Kelly Joe Phelps at the Artiste Sanctuary Show Series at St. Jude’s in Cedar City, UT
It’s as thin as the edge of a razor, the roadway separating Paradise from Hell, sin from redemption, redemption from anguish. It’s a lonesome road to go down and like the old gospel says, you’ve got to stroll it on your own. Kelly Joe Phelps has actually been doing lot of soul searching since his last record, ‘Western Bell’ came out in 2009. 3 years later, his journey has wound its way to a recording studio in Vancouver, and Kelly Joe has once again beaten a path to Steve Dawson’s door with a brand-new batch of songs tucked into his pouch that show both the new insights gotten along the journey along with things that have been dropped by the wayside. Together Phelps and the veteran manufacturer started a three day recording odyssey that marked their 4th cooperation since Dawson played slide on ‘Slingshot Professionals’, produced ‘Tunesmith Retrofit’ and launched ‘Western Bell after it proved too daring for Rounder Records. The outcome is ‘Sibling Sinner and the Whale’, a record that may extremely well happened acknowledged as the very best of an already very outstanding body of work.
Considering that his launching album ‘Lead Me On’, came out in 1994, the Pacific Northwest based singer and songwriter has actually written and carried out a few of the most engaging slide guitar based music ever recorded. Though he invested his early years playing free jazz, he has never wandered off too far from the roots music world that has actually become his enthusiasm. “I ‘d invested all this time discovering improvisational music, but I ‘d constantly had a destination to folk based music types. So, I was listening to a great deal of Chet Atkins, Merle Travis and a few of the more recent individuals like Leo Kottke and John Fahey. My music is a reflection of all the music I enjoyed and steeped myself in. There’s a space and openness in rural music that makes good sense to me.” Playing a lap slide in a style that both evoked the noises of the ancients and pointed towards brand-new possibilities for the instrument, Kelly Joe’s music seemed to come from another time as he sang with the voice of an old soul, tired with experience, yet excited with all of the prospects that life brings.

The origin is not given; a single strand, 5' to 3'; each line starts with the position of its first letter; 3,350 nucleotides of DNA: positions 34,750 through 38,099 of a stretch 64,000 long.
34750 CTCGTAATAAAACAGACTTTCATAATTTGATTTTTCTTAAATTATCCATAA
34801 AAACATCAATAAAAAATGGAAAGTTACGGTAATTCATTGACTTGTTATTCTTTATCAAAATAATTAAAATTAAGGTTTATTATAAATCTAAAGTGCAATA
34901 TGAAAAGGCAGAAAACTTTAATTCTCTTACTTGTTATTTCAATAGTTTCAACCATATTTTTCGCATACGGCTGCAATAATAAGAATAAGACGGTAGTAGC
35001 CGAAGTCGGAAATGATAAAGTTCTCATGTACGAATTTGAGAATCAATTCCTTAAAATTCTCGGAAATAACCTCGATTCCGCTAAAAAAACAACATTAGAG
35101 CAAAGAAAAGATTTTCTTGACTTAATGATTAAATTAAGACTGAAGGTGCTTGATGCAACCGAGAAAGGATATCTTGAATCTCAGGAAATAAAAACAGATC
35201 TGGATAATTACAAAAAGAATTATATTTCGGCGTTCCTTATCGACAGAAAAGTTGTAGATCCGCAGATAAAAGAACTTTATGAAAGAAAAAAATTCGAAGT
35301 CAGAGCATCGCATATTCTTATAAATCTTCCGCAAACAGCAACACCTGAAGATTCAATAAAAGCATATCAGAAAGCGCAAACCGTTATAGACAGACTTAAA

After numerous years of extensively checking out the capacity of his slide, Phelps’ attention gradually moved from crucial virtuosity towards a focus on songwriting. “I wanted to keep moving forward, so I began to spend more effort thinking of my tunes and not so much about the guitar because eventually, I got tired with it because I felt that I had found all I might for myself within that noise. So, the work felt completed to me.”
Phelps’ analytical mind and agitated spirit have always carried him forward to brand-new forms of expression, however experimentation is not without its expenses. When ‘Western Bell’ baffled his record company, puzzled some fans and stopped working to develop new audiences for his work, Phelps drew back from taping to search for a new instructions. Unexpectedly, motivation came through a re- ¬ assessment of his Christian roots, and resulted in an unanticipated flurry of innovative activity that provided birth to an entire new set of tunes and a revitalized technique to playing the guitar as Phelps opted to play bottleneck instead of his popular lap slide to attain a sound that wouldn’t have actually been out of place on a timeless John Fahey or Reverend Gary David record.
With tune titles like ‘Talking to Jehovah’, ‘I have actually been Converted’ and ‘The Holy Spirit Flood’, there’s no leaving that something has actually grown and changed in Kelly Joe’s world. Phelps’ lyrics fuse poetry from the Book of Jonah and the vintage gospel blues of Mississippi John Hurt with aspects of the early gospel work of Expense and Charlie Monroe tossed in for good step to produce what surely need to be the most literary gospel tunes tape-recorded considering that Bob Dylan’s incendiary Christian albums came out 3 years earlier.